Thursday, January 24, 2008

Why I'm Not a Fan of the Tax Rebate

I actually cringed upon hearing that we will receive tax rebates. I'm not an economics person, but I don't think the tax rebates are the best way to stimulate the economy. I, for one, will take maybe $100 and use it as mad money, and then split the rest evenly between my downpayment fund and my debt.

Here's what will likely get me in to trouble with some people: I am incensed that people who do not pay income tax will get a rebate. These are people that are tax-exempt -- people and families that don't make much money or are the working poor. A rebate is a refund of something paid. Since the tax-exempt are, well, tax-exempt and not actually paying taxes, they should not get a rebate! So, instead of everyone who actually pays taxes getting a rebate (it's phased out for single people with an income greater than $75k), those people are being denied the rebate so that someone who hasn't actually paid income tax can get free money. In addition, the rebate that people will receive is smaller because the tax-exempt will receive rebates.

Say what?

Yes, I know that if someone is making $75k, the rebate is not likely to make a huge difference in their lifestyle, whereas it can make a big impact for the working poor. I get that.

The lower classes are statistically far more likely to actually spend the rebate, and get that money back into the economy. I get that, too.

I still don't agree with it. It feels like a sort of punishment to anyone middle-class or above. "Oh, well you have a regular job and make a reasonable income, so we're going to take part of your rebate and give it to someone who doesn't in fact pay income tax, and you over there, you make too much money so you're not going to get anything." Niiice. Punished for success or enforced charitable giving?

I've read several articles online saying how middle and upper classes generally saved the 2001 rebate or put it towards debt, and how the lower classes were far more likely to go out and immediately spend the money. One statistic that I've seen several times, is that only 2/3 of the total 2001 tax rebate monies were actually spent and put back in the economy.

It's not my goal with this to sound elitist or discriminatory -- not at all, because I'm not. It just simply doesn't make sense to call something a rebate when it's being distributed in part to people who didn't actually contribute.

6 comments:

Jen said...

Is it really just a semantics issue? Or do you think that people in low-income families (including single parents and the working poor) do not deserve to get any assistance from the government?

Shana said...

Hi Jen,
I believe it's semantics. I'm not against government assistance for those in need. I should also point out that I don't think of a tax rebate as "assistance" for low-income individuals and families -- the goal of the rebate is to be assistance for the *economy.*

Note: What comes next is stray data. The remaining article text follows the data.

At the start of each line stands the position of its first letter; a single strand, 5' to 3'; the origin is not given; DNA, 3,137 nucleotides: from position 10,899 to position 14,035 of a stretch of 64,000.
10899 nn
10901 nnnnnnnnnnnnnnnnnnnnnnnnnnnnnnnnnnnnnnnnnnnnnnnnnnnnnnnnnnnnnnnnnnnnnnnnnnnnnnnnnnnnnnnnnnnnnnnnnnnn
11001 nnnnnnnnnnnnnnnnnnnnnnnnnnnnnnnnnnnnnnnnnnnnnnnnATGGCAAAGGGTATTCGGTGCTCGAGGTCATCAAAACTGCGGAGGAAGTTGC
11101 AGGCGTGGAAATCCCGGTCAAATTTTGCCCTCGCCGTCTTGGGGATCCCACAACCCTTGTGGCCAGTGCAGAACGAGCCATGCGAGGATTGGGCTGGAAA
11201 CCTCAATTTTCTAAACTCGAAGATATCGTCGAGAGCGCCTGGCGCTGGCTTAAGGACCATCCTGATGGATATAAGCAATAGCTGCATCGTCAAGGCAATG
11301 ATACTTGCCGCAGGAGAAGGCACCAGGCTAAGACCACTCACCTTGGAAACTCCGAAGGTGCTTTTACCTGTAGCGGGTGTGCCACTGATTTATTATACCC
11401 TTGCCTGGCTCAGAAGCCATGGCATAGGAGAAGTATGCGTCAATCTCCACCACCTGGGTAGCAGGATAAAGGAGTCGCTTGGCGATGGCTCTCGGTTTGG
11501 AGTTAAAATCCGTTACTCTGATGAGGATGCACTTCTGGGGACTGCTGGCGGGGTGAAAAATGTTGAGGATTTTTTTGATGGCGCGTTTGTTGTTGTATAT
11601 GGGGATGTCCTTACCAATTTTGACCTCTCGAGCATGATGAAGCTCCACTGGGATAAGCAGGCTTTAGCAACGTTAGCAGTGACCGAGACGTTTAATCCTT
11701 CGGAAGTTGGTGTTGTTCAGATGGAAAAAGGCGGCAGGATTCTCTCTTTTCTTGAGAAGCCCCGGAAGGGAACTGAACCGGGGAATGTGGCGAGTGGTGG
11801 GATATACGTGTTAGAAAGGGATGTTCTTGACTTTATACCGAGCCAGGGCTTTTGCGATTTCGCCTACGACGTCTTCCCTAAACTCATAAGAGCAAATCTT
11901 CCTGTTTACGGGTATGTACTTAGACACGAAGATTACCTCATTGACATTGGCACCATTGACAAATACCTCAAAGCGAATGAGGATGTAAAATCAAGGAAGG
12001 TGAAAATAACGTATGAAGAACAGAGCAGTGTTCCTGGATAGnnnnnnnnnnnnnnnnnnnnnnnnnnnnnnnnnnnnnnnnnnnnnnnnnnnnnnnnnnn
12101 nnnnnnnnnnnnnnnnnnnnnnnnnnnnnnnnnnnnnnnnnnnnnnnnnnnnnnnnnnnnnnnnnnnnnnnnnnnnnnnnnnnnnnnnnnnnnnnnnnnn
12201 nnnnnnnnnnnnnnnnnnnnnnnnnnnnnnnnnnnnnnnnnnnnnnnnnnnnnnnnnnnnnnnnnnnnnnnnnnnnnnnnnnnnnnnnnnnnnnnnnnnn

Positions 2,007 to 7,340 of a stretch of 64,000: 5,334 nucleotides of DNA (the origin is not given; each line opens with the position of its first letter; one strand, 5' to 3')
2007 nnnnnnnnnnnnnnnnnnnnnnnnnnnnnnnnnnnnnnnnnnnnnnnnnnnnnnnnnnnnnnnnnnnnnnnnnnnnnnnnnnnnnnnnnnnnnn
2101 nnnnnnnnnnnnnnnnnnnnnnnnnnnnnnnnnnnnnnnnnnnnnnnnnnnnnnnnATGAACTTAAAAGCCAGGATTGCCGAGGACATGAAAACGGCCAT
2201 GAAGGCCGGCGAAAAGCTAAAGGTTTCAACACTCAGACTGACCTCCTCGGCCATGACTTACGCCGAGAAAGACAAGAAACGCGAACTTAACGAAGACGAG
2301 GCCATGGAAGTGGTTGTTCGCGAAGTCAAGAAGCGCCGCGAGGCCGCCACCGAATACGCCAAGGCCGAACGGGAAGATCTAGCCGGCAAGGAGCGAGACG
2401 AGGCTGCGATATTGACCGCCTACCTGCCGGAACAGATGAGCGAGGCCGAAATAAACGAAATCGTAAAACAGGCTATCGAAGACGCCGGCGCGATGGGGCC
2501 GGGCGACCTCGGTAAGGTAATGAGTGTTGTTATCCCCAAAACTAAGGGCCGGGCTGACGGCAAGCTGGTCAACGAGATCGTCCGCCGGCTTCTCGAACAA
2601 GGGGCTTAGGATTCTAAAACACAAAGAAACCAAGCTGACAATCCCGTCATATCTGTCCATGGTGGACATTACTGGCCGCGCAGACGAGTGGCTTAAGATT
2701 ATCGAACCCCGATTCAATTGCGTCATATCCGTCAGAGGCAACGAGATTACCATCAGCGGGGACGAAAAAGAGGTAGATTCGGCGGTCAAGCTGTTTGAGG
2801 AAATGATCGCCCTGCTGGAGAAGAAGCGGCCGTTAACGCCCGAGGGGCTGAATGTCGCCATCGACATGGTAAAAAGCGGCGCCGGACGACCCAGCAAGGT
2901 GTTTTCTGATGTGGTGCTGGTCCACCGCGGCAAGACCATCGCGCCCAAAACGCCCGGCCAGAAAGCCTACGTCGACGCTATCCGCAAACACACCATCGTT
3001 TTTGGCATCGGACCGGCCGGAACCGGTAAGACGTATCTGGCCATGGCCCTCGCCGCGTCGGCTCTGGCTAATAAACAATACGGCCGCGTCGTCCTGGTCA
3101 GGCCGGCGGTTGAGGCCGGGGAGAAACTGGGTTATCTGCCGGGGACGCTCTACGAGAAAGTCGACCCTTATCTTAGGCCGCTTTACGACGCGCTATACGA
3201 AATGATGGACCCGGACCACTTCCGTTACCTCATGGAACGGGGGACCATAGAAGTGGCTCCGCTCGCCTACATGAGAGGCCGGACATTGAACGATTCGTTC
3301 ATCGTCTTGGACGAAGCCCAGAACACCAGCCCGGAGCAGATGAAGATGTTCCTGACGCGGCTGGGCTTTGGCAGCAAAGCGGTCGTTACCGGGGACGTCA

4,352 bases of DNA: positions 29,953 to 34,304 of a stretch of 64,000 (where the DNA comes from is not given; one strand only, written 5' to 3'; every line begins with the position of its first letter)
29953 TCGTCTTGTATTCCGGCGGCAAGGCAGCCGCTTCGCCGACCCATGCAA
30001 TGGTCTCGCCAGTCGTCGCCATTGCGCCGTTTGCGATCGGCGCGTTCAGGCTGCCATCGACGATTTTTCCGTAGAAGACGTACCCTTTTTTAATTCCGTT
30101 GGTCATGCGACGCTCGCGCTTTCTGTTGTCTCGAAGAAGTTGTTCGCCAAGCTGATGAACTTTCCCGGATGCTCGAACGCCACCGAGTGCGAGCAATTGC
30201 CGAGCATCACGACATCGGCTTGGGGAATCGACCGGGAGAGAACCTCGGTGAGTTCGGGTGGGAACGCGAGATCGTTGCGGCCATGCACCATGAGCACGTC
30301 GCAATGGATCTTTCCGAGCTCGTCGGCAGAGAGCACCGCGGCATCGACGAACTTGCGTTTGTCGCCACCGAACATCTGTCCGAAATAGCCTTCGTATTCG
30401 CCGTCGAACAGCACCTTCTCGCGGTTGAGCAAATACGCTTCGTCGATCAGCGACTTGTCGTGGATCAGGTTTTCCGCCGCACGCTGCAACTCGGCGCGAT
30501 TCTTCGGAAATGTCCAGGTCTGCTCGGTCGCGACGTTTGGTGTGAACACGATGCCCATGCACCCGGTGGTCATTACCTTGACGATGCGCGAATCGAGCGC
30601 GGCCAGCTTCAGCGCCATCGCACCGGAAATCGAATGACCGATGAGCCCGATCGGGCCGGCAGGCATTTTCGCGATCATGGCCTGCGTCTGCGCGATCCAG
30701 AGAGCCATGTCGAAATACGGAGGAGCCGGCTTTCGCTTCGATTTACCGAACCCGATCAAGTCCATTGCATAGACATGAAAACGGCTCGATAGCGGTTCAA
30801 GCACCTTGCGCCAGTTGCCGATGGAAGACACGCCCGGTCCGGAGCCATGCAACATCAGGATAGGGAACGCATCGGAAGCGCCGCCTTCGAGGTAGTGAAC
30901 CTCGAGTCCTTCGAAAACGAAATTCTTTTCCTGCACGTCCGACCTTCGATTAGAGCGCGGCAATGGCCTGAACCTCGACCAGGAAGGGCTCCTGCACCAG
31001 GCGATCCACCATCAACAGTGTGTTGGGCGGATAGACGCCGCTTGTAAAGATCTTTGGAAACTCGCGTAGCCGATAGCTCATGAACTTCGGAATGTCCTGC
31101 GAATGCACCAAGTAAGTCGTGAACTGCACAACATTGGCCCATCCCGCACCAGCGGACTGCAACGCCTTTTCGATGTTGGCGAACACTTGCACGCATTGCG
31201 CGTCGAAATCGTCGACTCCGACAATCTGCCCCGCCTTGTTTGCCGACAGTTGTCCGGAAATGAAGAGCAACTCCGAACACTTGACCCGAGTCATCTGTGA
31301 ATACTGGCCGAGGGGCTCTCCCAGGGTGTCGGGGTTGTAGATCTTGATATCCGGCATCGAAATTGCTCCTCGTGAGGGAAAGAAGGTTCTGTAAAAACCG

So the conundrum is this: give the money to people who are statistically higher to spend it quickly? Or give the money to people who actually paid taxes?

Anonymous said...

I also disagree with the rebate, but it really is a mute point because whoever gets a rebate this year will have to pay it back next year regardless of whether they owe taxes. It is simply borrowed money from taxpayers next year to stimulate the economy. And the people most likely to spend it are the ones who can least afford to.

Kristin said...

To Anonymous: can you elaborate on what you mean by "whoever gets the rebate will have to pay it back next year?"

How will they pay it back? Will the rebate be taxed?

Anonymous said...

You are jealous! haha

John Cloudman said...

If it's anything like the 2001 rebate, it's even stranger than you allude to. I think that why this rebate happens is because they're cutting the existing 10 percent tax rate on the first $6,000 in income for a single person and the first $12,000 for a couple to 0 percent for 2008. They're going to send you the check in May.

However, this will likely complicate 2008 tax filing (which will be filed in spring 2009). The tax tables in the 2008 1040 package will probably take into account the fact that this has already been refunded. However, this means that if you don't get a rebate check because you make too much, you're actually going to get this money back eventually - just not until spring 2009. This is what happened in 2001.

In 2001, if you didn't get a rebate from the feds because you made too much money, you generally got an additional reduction in your income tax filing the next year due to a "Rate Reduction Credit". It was line 47 on a 2001 1040.

If the 2008 rebates are anything like that, high income earners will get this money, just not until spring 2009. Good stuff, huh?